Camping & Backpacking Essentials: Don’t Forget These Must-Haves

Andy McVey

As an alternative to traditional vacations and tourist destinations, backpacking has increased in popularity in recent years. This is especially true for millennials, who are increasingly visiting under-the-radar vacation spots in mass numbers and ditching popular beach and hotel resorts for unconventional activities, such as a two-week long backpacking trip. In fact, The World Youth Student and Education (WYSE) Travel Confederation found this to be a universal trend among young people.

But it’s not just millennials; travel is being redefined, and it’s crucial that new and experienced backpackers hoping to take part in this trend learn the essential products needed to have a safe and eventful excursion.

Backpacking requires packing to be as minimal as possible, which can be overwhelming as it requires serious thought when deciding what’s worth packing and what’s not.

To ensure that you have a successful trip, Ranger Ready has created a list of absolute must-have products which should not be forgotten.

Rain Covers

The most liberating part of backpacking is that it allows you to be one with nature. However, mother nature can be unpredictable, and it’s important to be prepared for whatever unexpected weather you run into. The most common obstacle will likely be rain, but

having a rain cover handy will help assure that your belongings stay dry, especially those that aren’t waterproof. Purchasing a small cover for electronics, like a cell phone or compass, will help provide additional protection. Don’t worry about these adding extra clutter - even the thickest covers can be folded small enough to fight the tightest of backpacks. 

Water Filtration

Remaining hydrated during long hikes is key. However, not all water is trust-worthy, and it’s always best to be prepared to avoid falling ill. A straw filtration system is a great option as they can remove up to 99.9999% of bacteria and absorb bacteria, allowing you to drink directly from a stream of water.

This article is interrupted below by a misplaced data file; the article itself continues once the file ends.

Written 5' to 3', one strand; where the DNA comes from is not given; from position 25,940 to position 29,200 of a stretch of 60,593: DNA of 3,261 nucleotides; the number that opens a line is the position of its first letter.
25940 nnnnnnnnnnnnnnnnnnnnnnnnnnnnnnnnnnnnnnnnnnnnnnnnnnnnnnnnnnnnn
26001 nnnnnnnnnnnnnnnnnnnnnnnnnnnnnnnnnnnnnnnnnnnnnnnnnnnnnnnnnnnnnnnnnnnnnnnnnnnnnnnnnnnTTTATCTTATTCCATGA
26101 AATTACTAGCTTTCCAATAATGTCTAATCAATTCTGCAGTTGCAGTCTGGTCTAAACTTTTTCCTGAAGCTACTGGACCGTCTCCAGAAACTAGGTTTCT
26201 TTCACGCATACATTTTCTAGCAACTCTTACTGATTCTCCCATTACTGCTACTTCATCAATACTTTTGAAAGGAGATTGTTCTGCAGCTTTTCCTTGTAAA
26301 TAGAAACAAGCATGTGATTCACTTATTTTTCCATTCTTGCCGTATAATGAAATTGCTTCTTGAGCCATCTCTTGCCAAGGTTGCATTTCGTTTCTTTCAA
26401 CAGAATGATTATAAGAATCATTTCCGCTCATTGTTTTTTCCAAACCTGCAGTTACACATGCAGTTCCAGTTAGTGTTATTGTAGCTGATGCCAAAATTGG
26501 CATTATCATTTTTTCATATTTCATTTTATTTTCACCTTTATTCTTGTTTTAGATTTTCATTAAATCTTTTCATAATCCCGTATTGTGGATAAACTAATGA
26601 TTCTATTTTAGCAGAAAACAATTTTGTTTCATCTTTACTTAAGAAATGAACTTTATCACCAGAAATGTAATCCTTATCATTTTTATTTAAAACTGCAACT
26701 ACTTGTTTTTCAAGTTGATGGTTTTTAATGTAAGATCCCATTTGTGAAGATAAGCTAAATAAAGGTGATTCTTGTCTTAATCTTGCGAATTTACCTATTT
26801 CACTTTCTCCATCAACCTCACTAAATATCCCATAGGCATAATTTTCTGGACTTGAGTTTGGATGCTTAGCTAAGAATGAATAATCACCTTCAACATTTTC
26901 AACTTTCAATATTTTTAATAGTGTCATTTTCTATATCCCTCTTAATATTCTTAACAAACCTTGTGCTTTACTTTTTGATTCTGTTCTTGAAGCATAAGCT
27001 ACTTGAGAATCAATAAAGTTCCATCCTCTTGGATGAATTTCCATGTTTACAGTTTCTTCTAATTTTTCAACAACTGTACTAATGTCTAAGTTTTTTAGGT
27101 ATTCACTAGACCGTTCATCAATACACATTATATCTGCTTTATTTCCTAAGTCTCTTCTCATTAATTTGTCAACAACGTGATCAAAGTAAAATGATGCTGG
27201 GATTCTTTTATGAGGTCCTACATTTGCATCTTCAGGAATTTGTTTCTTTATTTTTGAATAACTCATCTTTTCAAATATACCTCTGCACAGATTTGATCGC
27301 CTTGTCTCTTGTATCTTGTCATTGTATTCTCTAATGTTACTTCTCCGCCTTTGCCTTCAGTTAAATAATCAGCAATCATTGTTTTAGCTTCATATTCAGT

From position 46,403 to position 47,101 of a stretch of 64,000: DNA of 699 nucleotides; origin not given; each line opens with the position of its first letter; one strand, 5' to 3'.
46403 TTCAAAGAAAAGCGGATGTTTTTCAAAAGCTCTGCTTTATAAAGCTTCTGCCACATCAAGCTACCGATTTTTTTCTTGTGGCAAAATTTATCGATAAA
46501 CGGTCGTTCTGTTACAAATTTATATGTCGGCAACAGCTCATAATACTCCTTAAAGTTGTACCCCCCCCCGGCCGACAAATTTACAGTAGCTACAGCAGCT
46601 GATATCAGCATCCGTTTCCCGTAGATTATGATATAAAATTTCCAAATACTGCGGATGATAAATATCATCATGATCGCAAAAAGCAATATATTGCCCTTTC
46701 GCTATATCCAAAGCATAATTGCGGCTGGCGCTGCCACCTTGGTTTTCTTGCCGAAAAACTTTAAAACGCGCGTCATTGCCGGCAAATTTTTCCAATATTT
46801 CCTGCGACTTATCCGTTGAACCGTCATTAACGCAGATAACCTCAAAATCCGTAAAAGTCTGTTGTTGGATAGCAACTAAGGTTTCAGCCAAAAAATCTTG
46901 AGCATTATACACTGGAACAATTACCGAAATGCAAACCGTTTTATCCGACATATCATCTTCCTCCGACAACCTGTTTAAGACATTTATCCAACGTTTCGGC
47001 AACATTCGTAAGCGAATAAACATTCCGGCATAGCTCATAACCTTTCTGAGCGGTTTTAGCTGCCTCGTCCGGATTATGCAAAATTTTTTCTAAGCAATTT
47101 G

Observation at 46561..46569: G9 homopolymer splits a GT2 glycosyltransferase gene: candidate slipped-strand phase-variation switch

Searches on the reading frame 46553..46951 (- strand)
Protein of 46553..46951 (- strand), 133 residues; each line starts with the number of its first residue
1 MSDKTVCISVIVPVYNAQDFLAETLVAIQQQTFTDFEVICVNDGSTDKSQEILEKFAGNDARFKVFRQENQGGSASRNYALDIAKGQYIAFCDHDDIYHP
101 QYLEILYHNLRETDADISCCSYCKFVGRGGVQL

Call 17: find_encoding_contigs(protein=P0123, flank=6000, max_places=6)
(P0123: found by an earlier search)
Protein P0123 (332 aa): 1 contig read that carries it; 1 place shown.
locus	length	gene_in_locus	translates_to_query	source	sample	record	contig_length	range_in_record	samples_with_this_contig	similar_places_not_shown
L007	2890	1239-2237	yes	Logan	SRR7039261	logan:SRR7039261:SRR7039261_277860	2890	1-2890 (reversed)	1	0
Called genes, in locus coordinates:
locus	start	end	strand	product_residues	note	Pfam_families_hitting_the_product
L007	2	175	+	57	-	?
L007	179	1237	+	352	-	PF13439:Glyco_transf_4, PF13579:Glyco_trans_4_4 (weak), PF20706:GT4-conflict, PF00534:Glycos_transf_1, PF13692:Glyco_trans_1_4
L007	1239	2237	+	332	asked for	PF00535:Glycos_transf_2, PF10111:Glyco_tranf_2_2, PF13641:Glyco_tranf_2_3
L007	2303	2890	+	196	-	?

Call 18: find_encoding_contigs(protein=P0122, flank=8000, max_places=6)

Multi-Purpose Toiletries

Forcing yourself to compromise on toiletries can seem daunting, but the reality is that they’re bulky, heavy, and take up a lot of backpack space. Try using concentrated multi-purpose toiletries that can do everything from serve as shampoo, hand soap, dish wash, and even laundry detergent.

Bug Spray

Bug spray is a must-have if you plan to be out in the wilderness for long periods of time. With tick and mosquito-borne diseases hitting an all-time high, it’s better to be safe than sorry. However, more and more studies are revealing some of the downsides to DEET, the main ingredient found in most insect and tick repellents. DEET-based repellents often have an unappealing smell and are corrosive, so they could harm your adventure gear.

This is clearly not ideal when out in the woods with expensive gear; and for this reason Picaridin 20%, the active ingredient in Ranger Ready, is the best DEET alternative. It is the safest and most effective repellent that provides 12 hours of protection from mosquitos and ticks, and 8 hours of protection from gnats, flies, fleas, chiggers, noseeums, and other pesky insects.

You’ll never have to worry about a greasy bug spray feeling again, as Ranger Ready is non-sticky, non-greasy, and best of all, not stinky like the DEET repellents that you’re used to. All Ranger Ready products are safe for pregnant women and children age-1 and up. 

Lightweight Camp Shoes

Most people prioritize camp shoes and typically invest in a pair of sturdy hiking boots that offer all around protection and comfort. It’s equally as important to pack a pair of lightweight shoes, like sandals or water shoes. These come in handy when winding down for the night and want to throw on something comfortable.

Also, give your camp boots a break to air out during evenings. Giving your boots time to air out not only gives your feet a chance to breath, but it also prevents blisters from forming.

Compass

Getting lost in the woods is no laughing matter, and you should take all of the precautionary steps to prevent this from ever happening, starting with learning how to properly use a compass. At least one person in the group should have experience and/or feel comfortable navigating using a compass. Although smart phones come equipped with a compass, please do not rely on this as your only form of navigation.

You never know what could happen on the trails; and it’s best to come prepared with several backups in case you won’t have opportunities to charge your phones. Compasses are small and lightweight, so you don’t have to worry about them taking up much room in your backpack.

First Aid Kit

Getting injured while out on the trail is serious; it’s imperative to be as prepared as possible in order to have a safe and memorable experience. A first aid kit for camping and backpacking is a must. We recommend including the following in your kit:

  • Sunscreen and after-sun repair cream
  • Antibiotic ointment
  • Calamine lotion
  • Bandages in various sizes
  • Gauze wraps
  • A splint
  • Insect & tick repellent
  • Ibuprofen
  • Prescription medicine
  • Tweezers

Wherever your adventures take you, explore safely and don’t slack on the essentials.

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